School is in session—styling school, that is. Designer and author Emily Henderson is teaming up with the online learning platform Skillshare to launch a crash course on design basics. The video series takes place in Henderson’s newly renovated mountain house and is broken up into 13 different segments, in which she tackles the tough subjects, from identifying aesthetics to shopping for vintage pieces. “One of the biggest issues is that people don’t know where to start,” Henderson tells me. “But when your home looks like you, it does something to your soul—it makes you a lot happier.”
Because even design obsessives sometimes need a refresher, I took Henderson’s class early and walked away with a ton of new notes. To keep students on track (and encourage them to put her ideas into action), Henderson has peppered the class with quizzes (in one, you’ll select different pieces of furniture to narrow down your style) and scavenger hunts. The course is available to those with Skillshare’s premium membership, which usually costs $99 per year, but the first 100 Domino readers to sign up can snag a two-month free trial with the code 1WETIs. Here are four fresh decorating tips I walked away with (you’re going to want to write this down):
Mix Styles, but Keep a Consistent Palette
While it’s not impossible to combine a Moroccan vibe with an American-traditional aesthetic in the same room, layering ornate on top of ornate can look messy and over the top if you don’t do a little editing. Henderson’s trick for mixing eras and styles: Pick larger pieces of furniture (sofas, rugs, tables) that are clean and modern, then pepper in playful accessories. In her last home, the designer gravitated toward mid-century furnishings and Victorian embellishments, but it worked because of her carefully curated mix of colors. “This is my number-one tip in life: As long as you have a consistent palette, you can mix any styles together,” she says.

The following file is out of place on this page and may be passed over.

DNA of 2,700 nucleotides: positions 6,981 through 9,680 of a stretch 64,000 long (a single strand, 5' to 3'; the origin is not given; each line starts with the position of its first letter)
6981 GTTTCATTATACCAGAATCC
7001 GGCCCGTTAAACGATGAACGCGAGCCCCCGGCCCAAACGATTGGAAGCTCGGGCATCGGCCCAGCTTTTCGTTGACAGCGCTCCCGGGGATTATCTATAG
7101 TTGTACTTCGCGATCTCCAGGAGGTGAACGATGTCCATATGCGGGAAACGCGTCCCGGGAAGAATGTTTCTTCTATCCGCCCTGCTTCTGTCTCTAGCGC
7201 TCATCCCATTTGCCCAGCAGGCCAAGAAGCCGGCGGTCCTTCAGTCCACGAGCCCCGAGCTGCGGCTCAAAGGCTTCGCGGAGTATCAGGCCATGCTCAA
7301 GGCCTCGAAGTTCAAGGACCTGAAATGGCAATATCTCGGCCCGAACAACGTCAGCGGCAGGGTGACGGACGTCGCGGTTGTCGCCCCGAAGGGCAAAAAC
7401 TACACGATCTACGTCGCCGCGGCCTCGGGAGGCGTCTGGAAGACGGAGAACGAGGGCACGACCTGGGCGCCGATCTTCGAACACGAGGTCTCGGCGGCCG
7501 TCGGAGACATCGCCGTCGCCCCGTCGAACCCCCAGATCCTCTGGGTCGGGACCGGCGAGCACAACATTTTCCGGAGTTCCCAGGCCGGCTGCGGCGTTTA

Choose Visual Interest Over Balance
There’s a crucial moment toward the end of the course where Henderson is deciding which side table to put next to an armchair. The first one is a basic shape but the just-right scale. The second one has a cooler silhouette but overwhelms the armchair. To our surprise, she chooses the latter. “When I switched from being a stylist to a designer, I started abiding by all these rules about balance,” she says. “Now I’m shifting. If something is rad and creates tension (even if it’s out of scale), it makes for a more interesting space.”
Reference the Color Wheel
Henderson is a big fan of brass and wood, but she almost never puts the two materials next to each other. “The tones [are too similar, so they] compete with one another,” she explains. Early on in the video series, Henderson breaks down the color wheel and explains the importance of pairing cool tones with warm tones. The same goes for metals, natural materials, and fabrics. “White on wood or silver on wood, on the other hand, creates enough contrast,” she adds.
An easy work-around if you want to set a gold or yellow lamp on a wood table: Put a stack of books in between them! Or you can always try Henderson’s fix: Only buy black lights.
Follow the Rule of Three
“Things need friends,” says Henderson. When it comes to dressing up a vignette, the designer prefers trios. “Groups of three are easy for the eye to understand,” she explains. In the case of a console table, the designer suggests having one thing that’s flat (a tray), one thing that’s tall (light fixture), and something sculptural (an oversize branch). That’s an A+ tip in our book.
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